Several healthcare entities have reported data breaches after being notified of a “privacy incident” by Med-Data, a vendor providing revenue cycle services to hospitals, healthcare systems, and their patients. This privacy incident involves a leaky cloud service and has exposed the personal information of thousands of individuals, since at least December 2020.
But the culprit is not the cloud service you would normally expect (yes, I am talking about the usual suspects: AWS S3 or Microsoft Azure). In this case, a former Med-Data employee uploaded the information to personal folders within multiple public repositories in… GitHub, a cloud service that, in theory, is not supposed to be used as a storage for PHI.
Why a SaaS meant to support code development could end up leaking PHI is still a mystery to me. I could argue that users tend to (ab)use the services there are more familiar with even for improper purposes. In any case, this incident reminds us all of the risks of cloud misconfigurations from which no service is theoretically immune: cloud services provide a boost in agility and productivity, but they can also expose organizations to new risks without the proper controls.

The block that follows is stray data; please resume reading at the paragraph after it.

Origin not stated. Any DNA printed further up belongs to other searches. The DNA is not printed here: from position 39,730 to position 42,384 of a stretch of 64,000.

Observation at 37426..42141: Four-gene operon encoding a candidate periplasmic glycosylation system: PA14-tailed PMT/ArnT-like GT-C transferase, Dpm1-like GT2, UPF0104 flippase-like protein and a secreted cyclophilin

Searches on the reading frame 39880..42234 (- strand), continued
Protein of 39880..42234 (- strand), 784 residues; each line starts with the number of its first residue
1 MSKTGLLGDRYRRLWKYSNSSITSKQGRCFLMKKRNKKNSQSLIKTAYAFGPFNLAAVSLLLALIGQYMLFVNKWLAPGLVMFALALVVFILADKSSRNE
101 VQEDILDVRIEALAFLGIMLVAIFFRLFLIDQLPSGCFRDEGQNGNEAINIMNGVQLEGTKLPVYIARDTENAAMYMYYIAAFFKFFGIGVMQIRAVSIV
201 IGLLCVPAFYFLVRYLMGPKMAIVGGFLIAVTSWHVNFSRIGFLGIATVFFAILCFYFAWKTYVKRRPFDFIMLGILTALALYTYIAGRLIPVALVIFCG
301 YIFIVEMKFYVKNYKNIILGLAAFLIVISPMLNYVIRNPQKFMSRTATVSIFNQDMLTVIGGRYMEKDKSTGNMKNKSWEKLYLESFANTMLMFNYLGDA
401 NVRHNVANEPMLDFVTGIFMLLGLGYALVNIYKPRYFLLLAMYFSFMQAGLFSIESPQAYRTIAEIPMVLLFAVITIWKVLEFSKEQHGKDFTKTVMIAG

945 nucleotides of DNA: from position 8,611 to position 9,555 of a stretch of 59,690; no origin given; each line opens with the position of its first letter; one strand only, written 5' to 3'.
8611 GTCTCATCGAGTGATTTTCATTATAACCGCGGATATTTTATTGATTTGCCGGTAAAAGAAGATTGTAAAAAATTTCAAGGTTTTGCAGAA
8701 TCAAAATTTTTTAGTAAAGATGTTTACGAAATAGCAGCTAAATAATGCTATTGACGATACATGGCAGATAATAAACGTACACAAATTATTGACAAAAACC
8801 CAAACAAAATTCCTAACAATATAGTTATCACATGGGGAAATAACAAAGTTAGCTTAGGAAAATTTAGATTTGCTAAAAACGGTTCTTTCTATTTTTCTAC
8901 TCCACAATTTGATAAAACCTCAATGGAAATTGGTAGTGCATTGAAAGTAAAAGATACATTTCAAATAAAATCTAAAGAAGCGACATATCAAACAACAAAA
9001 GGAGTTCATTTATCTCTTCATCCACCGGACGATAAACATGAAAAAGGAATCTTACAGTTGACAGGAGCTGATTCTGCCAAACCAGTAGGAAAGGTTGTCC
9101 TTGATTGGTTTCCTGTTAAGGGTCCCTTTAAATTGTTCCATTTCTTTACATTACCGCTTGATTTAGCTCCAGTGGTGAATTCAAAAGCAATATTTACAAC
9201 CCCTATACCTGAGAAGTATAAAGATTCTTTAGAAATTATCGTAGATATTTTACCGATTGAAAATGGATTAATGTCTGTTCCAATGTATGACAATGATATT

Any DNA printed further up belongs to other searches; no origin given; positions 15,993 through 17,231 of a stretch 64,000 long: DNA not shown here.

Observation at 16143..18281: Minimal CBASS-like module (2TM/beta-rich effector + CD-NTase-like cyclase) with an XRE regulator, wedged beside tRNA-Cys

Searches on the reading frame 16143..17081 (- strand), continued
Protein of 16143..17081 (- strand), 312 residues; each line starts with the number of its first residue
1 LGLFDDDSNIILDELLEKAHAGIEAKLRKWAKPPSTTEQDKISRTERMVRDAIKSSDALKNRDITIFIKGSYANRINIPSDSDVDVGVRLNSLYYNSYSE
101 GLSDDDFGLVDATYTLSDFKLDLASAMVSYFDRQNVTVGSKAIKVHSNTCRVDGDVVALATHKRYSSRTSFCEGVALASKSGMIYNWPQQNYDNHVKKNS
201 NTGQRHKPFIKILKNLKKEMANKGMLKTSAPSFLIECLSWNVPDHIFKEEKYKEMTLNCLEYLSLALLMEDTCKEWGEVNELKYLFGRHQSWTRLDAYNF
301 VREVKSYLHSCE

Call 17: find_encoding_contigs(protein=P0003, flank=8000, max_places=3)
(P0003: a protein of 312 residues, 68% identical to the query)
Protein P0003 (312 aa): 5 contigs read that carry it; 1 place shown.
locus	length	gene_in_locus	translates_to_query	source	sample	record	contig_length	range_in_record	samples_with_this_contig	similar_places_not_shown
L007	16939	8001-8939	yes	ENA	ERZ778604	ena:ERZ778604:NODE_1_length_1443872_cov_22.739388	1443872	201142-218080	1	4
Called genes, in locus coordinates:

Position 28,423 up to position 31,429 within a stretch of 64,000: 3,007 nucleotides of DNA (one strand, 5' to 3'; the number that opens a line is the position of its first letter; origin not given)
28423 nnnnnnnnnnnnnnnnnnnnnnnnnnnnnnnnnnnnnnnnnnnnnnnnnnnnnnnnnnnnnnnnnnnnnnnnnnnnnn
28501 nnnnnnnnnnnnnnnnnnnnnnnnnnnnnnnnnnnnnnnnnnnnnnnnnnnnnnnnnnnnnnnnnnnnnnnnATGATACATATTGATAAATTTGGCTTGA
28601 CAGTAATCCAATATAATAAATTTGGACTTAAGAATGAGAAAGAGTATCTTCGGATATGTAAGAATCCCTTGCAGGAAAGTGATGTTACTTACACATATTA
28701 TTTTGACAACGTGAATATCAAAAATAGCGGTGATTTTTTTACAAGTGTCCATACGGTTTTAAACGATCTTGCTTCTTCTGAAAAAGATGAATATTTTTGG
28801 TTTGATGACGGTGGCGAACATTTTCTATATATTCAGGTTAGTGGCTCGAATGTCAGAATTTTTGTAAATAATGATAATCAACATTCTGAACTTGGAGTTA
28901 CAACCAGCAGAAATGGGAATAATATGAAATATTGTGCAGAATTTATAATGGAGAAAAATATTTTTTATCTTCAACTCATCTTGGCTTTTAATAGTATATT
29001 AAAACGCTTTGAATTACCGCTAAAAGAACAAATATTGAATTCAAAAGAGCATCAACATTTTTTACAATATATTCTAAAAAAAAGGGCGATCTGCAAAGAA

How Netskope mitigates this threat
The Netskope Next Gen SWG provides granular control for GitHub (and thousands of additional cloud applications) in terms of adaptive access control, DLP, and Threat Protection. Netskope can recognize a dozen of activities for GitHub (such as upload, download, create and share), and in this specific case can prevent the upload of PHI by an employee via one of the predefined DLP profiles.
Additional controls are possible via the API protection in the CASB module. For example, an organization can be alerted if a repository is made public. Simple configurations to mitigate the risks of data breaches and leaky cloud services.